I usually think of myself as an introvert, but I guess I AM just a misanthrope. I don't want broad relationships with a lot of people, and I don't even really want the relationships I do have to be that deep. I like having a few people around who I know I can reliably hang out with and talk to, but I'm not that interested in sharing the deepest parts of my self with anyone.

Re:Google+ (0)

Anonymous Coward | more than 3 years ago | (#37073562)

People with Narcissistic personality disorder get more from them.

Re:Google+ (1)

zget (2395308) | more than 3 years ago | (#37074212)

Narcism isn't a personality disorder. There are many good things it brings to a person. You could just as well say that anyone with good self-esteem is narcistic. People seem to make up "disorders" for every kind of behavior nowadays..

Re:Google+ (2)

blair1q (305137) | more than 3 years ago | (#37072490)

Google+ users have so much self esteem they don't even sign up.

Re:Google+ (1)

RKBA (622932) | more than 3 years ago | (#37073668)

Exactly. I began the sign up procedure but stopped when it got to the point of asking for my real name (or something else personal, I forget).

Re:Google+ (1)

fermat1313 (927331) | more than 3 years ago | (#37075312)

Exactly. I began the sign up procedure but stopped when it got to the point of asking for my real name (or something else personal, I forget).

Not sure why you're so worried about protecting your real name, Ron, considering you link straight from your Slashdot profile to your personal website with your name and photo. Are you really that concerned about your privacy, or is this just privacy theater?

Re:Google+ (1)

blair1q (305137) | more than 3 years ago | (#37075602)

He wants to hide from people dumb enough to think that's someone else because the name doesn't match.

Re:Google+ (0)

Anonymous Coward | more than 3 years ago | (#37077388)

I deactivated my Facebook profile a few days ago. I deactivated a year or so ago, but eventually returned. To be thorough this time, I unfriended everybody, detagged myself in every photo, and deleted all my albums.

I still find myself opening a browser window and habitually typing facebook.com, just to check in on my friends and acquaintances and see what they're up to. Realizing this is no longer an option, I head over to Google+, but none of my friends (of the few actually on G+) have posted anything there. And I find myself longing for Facebook and all its overshares, provocative photos, and women.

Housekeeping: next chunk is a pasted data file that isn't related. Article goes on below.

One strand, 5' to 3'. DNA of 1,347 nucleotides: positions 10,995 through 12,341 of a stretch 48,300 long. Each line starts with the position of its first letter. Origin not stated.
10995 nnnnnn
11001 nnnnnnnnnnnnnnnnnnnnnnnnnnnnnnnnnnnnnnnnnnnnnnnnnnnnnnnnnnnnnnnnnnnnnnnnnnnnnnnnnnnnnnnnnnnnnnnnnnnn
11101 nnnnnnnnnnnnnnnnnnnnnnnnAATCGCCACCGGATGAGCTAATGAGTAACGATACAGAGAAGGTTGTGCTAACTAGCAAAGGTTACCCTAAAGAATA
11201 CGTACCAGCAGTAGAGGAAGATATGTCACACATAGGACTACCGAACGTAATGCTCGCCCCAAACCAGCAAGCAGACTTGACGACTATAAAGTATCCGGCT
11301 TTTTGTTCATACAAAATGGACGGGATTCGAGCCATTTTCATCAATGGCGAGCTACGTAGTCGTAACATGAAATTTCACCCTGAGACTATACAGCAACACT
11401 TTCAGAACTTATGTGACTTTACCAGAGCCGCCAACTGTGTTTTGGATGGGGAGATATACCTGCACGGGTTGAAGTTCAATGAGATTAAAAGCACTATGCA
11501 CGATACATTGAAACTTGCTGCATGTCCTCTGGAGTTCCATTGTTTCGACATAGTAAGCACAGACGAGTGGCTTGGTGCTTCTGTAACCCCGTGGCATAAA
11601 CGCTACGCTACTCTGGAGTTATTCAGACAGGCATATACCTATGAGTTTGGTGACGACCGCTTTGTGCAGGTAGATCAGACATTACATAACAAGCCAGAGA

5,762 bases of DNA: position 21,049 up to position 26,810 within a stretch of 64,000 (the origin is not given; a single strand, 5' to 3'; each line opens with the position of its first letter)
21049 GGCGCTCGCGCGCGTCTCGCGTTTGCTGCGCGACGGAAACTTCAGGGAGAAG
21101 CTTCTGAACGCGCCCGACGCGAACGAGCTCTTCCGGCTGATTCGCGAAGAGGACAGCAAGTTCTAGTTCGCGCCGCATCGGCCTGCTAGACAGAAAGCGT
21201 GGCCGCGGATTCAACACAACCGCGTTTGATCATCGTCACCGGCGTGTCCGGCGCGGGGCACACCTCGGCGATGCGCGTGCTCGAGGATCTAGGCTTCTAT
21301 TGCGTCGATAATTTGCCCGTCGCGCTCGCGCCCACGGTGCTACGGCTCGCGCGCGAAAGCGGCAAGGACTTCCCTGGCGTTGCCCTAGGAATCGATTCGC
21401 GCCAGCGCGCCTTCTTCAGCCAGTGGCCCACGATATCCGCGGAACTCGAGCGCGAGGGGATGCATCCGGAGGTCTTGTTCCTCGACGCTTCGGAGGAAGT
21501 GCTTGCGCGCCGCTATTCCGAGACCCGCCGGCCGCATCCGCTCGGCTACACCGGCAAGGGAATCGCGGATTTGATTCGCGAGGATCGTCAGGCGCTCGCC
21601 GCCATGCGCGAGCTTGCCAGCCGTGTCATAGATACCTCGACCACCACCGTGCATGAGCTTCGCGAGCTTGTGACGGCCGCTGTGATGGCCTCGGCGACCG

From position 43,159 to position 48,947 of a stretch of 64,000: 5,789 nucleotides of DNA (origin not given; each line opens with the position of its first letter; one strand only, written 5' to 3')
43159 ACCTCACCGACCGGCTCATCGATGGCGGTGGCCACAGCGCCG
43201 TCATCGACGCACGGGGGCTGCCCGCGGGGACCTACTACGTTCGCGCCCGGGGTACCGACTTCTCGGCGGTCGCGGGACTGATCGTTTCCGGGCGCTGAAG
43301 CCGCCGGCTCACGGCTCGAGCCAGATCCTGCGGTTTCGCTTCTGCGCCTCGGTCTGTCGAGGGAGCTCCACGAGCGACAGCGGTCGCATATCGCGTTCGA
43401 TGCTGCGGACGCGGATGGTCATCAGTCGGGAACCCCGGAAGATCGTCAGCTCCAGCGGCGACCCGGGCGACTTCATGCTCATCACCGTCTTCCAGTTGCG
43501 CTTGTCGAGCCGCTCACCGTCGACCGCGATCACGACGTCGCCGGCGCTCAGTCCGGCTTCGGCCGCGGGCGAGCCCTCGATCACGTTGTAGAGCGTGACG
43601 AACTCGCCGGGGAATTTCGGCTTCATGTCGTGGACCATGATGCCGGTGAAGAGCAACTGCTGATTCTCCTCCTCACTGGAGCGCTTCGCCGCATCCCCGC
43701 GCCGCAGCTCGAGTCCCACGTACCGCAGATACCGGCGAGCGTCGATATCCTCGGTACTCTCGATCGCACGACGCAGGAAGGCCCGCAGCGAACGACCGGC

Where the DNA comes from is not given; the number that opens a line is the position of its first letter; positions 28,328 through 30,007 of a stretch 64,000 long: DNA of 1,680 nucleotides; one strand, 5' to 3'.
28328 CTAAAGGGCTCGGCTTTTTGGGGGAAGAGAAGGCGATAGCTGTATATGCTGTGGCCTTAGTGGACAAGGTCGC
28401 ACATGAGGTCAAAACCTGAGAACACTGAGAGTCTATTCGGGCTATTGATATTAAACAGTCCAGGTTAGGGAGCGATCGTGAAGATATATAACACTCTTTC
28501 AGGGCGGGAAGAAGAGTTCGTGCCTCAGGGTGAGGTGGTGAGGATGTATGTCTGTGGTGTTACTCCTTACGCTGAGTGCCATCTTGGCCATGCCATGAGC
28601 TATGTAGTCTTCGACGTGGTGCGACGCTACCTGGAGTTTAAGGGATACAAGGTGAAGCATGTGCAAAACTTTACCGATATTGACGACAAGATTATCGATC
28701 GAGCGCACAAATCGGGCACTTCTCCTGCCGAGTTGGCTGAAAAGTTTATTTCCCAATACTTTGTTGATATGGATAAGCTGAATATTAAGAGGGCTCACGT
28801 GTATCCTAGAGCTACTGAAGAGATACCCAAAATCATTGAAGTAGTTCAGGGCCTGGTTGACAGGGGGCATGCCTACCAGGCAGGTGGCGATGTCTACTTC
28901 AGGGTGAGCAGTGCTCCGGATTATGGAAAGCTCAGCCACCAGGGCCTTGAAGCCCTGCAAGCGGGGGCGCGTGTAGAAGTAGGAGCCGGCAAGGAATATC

Makes sense (1)

DemonGenius (2247652) | more than 3 years ago | (#37072232)

The study also found that those with higher self-esteem are more likely to protect their personal information.

Pretty much sums up the driving force behind social networking. Give people a reason to actually like themselves in society and not feel like they have to be attention whores 24/7 and privacy becomes much less of an issue in the context of these sites.

Re:Makes sense (0)

AJH16 (940784) | more than 3 years ago | (#37072926)

I find this interesting as I subscribe to the exact opposite thought process. I am an extremely confident individual who has almost no feeling of need to justify myself to others. I could care less about what people that I don't care about think of me and I don't really care to be close to people who don't like me (though I do try to be likeable as I don't want to intentionally upset people). I could care less what people know about me and have no issue with info about me being public information. I'd rather the information be out there for people who want to find it than not have it available for people who need to find it. I don't obsess over posting every detail of my life, but I also see no reason to conceal details of my life that I do feel like commenting on.